At their most recent in-person meeting in Jordan in November, for instance, the president flattered al-Maliki even though the Iraqi leader had embarrassed Bush by abruptly canceling a meeting planned for the day before. Bush's words also contradicted the conclusions of a private memo by his national security adviser, which laid out plenty of reason to doubt al-Maliki's abilities. The prime minister still was new in office and deserved a bit of a pass, the White House concluded.
The president now not only talks tougher about al-Maliki but more cautiously about success.
In a Jan. 10 televised speech to the nation announcing the new war strategy, the president said "this plan can work" - a claim he carefully attributed to his war commanders. He said al-Maliki's promises represented "a strong commitment," without opining about whether the Iraqi leader would meet them.
"Now is the time to act. The prime minister understands this," Bush said.
Since that speech, Bush has rarely talked about Iraq outside carefully controlled settings such as speeches and one-on-one interviews, and his rhetoric has remained conditional. Last week, the president would not directly answer whether he trusts al-Maliki.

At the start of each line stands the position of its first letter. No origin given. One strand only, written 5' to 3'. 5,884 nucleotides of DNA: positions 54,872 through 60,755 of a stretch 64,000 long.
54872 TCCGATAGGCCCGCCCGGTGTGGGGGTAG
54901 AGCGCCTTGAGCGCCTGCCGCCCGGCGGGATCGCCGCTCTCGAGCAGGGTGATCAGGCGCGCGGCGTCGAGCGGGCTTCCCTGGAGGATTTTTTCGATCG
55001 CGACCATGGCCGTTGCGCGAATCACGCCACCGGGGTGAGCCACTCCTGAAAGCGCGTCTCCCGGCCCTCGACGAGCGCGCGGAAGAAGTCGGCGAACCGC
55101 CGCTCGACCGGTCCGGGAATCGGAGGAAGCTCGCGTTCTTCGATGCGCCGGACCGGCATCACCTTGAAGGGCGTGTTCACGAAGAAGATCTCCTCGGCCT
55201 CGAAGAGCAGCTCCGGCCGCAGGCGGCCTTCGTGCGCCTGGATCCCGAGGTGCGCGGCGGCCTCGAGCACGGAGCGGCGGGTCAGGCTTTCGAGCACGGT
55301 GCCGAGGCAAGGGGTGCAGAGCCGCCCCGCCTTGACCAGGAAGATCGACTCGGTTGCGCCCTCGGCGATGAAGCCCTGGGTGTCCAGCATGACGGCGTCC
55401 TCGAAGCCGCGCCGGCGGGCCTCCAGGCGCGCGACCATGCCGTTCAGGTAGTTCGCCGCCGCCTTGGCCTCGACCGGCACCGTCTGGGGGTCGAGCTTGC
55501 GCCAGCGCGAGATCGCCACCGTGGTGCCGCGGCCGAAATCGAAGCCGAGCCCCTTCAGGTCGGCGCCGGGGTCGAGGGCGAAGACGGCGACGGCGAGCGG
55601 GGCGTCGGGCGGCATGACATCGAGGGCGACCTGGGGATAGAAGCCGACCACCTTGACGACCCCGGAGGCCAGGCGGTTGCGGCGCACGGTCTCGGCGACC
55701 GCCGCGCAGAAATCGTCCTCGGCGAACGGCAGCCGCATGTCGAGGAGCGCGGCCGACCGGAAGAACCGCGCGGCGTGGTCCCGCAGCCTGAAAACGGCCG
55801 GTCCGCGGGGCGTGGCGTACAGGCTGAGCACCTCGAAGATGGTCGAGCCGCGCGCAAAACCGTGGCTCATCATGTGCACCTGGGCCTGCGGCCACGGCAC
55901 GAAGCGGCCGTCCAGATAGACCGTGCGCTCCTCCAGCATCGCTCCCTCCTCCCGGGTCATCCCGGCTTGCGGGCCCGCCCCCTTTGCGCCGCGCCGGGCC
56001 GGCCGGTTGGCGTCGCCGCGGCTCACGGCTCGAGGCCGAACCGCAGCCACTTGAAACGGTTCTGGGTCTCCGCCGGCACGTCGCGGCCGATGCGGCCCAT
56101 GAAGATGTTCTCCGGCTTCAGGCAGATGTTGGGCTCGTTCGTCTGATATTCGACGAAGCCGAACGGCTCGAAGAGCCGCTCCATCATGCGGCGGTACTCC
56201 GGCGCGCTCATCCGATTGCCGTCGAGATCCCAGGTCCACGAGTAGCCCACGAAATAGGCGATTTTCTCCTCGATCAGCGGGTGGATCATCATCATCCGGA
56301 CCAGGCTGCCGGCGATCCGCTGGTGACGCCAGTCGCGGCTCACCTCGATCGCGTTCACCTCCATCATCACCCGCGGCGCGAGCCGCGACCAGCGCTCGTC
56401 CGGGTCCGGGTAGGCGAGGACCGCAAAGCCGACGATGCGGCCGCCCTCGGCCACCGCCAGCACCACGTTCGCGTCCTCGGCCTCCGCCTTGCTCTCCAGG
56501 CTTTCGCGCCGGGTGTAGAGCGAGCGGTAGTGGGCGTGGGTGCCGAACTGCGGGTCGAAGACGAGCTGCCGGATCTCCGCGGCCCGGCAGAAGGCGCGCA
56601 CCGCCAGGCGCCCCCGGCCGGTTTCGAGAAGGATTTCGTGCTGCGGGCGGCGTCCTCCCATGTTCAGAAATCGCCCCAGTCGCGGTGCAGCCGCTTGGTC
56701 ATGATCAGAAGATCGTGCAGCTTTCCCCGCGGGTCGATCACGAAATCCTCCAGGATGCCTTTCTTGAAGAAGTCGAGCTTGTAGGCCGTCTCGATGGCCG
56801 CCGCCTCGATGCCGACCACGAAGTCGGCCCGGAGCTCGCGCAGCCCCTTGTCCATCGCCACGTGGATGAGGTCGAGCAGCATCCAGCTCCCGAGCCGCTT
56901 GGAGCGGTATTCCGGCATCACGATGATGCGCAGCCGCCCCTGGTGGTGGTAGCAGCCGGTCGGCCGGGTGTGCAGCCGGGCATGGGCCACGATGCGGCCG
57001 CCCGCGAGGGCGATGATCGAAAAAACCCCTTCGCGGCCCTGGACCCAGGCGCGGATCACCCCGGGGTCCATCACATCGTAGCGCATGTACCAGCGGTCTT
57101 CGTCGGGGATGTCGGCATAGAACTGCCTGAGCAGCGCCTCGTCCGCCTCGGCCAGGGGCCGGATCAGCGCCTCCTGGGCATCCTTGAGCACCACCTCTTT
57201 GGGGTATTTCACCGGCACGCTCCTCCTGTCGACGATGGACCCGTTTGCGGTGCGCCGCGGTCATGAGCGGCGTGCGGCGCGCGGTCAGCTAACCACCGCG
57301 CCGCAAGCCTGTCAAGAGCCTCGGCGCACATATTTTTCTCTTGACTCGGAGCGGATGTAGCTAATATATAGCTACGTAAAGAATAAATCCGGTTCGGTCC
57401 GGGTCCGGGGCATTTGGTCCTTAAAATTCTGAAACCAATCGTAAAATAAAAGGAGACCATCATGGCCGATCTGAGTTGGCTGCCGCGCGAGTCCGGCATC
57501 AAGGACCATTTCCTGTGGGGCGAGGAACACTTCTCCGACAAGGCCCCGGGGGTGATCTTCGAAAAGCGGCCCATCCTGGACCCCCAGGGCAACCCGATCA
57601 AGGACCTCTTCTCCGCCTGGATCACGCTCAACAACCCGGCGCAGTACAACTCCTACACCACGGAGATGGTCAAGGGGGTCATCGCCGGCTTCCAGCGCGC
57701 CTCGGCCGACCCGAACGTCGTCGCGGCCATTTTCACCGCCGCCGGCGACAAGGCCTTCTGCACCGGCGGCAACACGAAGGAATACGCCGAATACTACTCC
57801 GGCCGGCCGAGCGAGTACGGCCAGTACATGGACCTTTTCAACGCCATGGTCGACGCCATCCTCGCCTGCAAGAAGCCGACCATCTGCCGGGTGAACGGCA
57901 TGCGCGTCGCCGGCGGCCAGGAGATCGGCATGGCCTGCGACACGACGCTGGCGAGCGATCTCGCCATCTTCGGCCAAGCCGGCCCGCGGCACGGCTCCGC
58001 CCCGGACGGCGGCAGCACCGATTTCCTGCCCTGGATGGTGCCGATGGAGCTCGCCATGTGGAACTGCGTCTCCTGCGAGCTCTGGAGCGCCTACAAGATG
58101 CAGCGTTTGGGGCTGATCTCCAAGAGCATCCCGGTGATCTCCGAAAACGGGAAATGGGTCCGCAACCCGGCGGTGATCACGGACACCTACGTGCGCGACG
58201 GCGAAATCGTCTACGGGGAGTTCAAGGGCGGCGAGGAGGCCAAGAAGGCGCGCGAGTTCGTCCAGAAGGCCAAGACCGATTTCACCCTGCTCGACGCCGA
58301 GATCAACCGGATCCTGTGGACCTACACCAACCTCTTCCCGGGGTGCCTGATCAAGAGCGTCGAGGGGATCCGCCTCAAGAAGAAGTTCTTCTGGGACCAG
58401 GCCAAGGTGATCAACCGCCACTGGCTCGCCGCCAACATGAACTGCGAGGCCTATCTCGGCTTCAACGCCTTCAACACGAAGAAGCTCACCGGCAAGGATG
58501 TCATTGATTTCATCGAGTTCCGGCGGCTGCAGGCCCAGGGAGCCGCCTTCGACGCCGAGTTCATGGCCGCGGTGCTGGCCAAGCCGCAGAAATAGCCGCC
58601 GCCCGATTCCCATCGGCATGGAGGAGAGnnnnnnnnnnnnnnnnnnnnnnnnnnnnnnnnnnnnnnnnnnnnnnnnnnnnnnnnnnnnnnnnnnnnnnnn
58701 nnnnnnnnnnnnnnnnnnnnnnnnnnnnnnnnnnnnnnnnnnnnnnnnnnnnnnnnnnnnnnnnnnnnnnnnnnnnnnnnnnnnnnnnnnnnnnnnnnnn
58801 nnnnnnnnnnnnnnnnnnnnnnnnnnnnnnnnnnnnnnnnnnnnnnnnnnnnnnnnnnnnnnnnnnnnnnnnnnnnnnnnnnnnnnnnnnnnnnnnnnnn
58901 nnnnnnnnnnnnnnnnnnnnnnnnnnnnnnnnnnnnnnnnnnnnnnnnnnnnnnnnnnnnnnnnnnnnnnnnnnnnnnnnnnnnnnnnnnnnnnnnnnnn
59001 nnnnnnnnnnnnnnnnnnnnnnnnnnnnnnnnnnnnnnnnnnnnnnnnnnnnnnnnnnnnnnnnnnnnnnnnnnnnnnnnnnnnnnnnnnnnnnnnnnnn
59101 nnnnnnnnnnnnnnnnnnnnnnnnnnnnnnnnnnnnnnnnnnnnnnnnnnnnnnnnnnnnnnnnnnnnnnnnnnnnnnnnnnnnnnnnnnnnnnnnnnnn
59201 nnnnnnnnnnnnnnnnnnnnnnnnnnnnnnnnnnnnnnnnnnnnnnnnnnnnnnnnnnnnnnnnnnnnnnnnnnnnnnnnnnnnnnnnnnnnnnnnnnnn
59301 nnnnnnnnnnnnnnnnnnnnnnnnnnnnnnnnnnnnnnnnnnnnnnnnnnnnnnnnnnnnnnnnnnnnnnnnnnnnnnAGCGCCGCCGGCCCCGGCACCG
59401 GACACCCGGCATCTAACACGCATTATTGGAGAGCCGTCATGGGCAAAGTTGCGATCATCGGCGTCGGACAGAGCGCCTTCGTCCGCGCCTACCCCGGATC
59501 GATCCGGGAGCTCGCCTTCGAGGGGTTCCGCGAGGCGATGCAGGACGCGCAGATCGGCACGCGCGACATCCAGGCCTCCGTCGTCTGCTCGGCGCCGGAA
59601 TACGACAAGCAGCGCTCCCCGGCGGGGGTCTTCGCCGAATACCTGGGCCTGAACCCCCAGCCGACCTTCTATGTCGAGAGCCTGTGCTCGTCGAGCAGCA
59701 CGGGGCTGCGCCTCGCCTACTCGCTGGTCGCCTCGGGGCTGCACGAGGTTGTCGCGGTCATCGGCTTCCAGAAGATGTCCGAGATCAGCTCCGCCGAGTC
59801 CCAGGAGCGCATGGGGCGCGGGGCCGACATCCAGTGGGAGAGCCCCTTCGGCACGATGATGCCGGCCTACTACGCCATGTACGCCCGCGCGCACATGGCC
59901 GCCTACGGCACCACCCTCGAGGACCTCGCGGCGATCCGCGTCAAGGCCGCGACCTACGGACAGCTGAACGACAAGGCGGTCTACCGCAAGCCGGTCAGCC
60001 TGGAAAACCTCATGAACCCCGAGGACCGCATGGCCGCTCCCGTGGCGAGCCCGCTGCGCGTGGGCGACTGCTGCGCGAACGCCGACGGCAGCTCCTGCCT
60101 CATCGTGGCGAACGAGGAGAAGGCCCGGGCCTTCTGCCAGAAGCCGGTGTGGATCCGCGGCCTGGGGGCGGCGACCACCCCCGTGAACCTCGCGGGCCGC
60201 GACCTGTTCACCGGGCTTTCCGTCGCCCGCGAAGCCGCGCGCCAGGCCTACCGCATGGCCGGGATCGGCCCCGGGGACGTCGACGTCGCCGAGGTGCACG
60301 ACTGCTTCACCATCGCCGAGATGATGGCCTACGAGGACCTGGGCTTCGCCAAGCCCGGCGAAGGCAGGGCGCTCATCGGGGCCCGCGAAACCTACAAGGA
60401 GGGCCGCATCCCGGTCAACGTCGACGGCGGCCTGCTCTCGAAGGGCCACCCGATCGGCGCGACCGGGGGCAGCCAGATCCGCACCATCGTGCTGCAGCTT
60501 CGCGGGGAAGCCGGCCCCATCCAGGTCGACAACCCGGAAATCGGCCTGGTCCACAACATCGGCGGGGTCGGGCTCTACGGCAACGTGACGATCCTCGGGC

"Trust is earned by doing what you say you're going to do," Bush said in a television interview. "I say he is in the process of performing."
As evidence, the president said al-Maliki is moving more Iraqi troops into Baghdad and directing his forces to go after Shiite militias as well as Sunni insurgents.
Yet, with Defense Secretary Robert Gates saying it would take only about two months to judge the Iraqis' performance, there are signs al-Maliki already is falling behind.
Iraq has missed its own target dates for making crucial trust-building measures, such as laws establishing provincial elections, equitably distributing the country's oil wealth and reversing prohibitions on government participation by many Sunnis because of membership in Saddam Hussein's Baath party. Gates said Friday extra Iraqi troops are arriving in Baghdad on schedule, but are short on promised force levels, the AP reports.
Anthony Cordesman, an Iraq expert at the Center for Strategic and International Studies, said Bush is smart to add more reality to his remarks about al-Maliki. At the same time, he said, the Iraqi leader can be pushed only so hard.
"Like it or not, this government is the only option we have. There's no one waiting in the wings," Cordesman said.
Putin's official spokesman Dmitry Peskov commented on remarks in the US media about failures in launching nuclear-capable missiles in Russia
More than 5.8 million people voted for Nicholas Maduro at the presidential election in Venezuela. This is more than a quarter of registered voters. Why did those people vote for the man, who, as Western media write, took Venezuela to the brink of collapse?
It has long been understood that the West has been trying to subject Russian borders to total control. We have not seen such activity even during the Cold War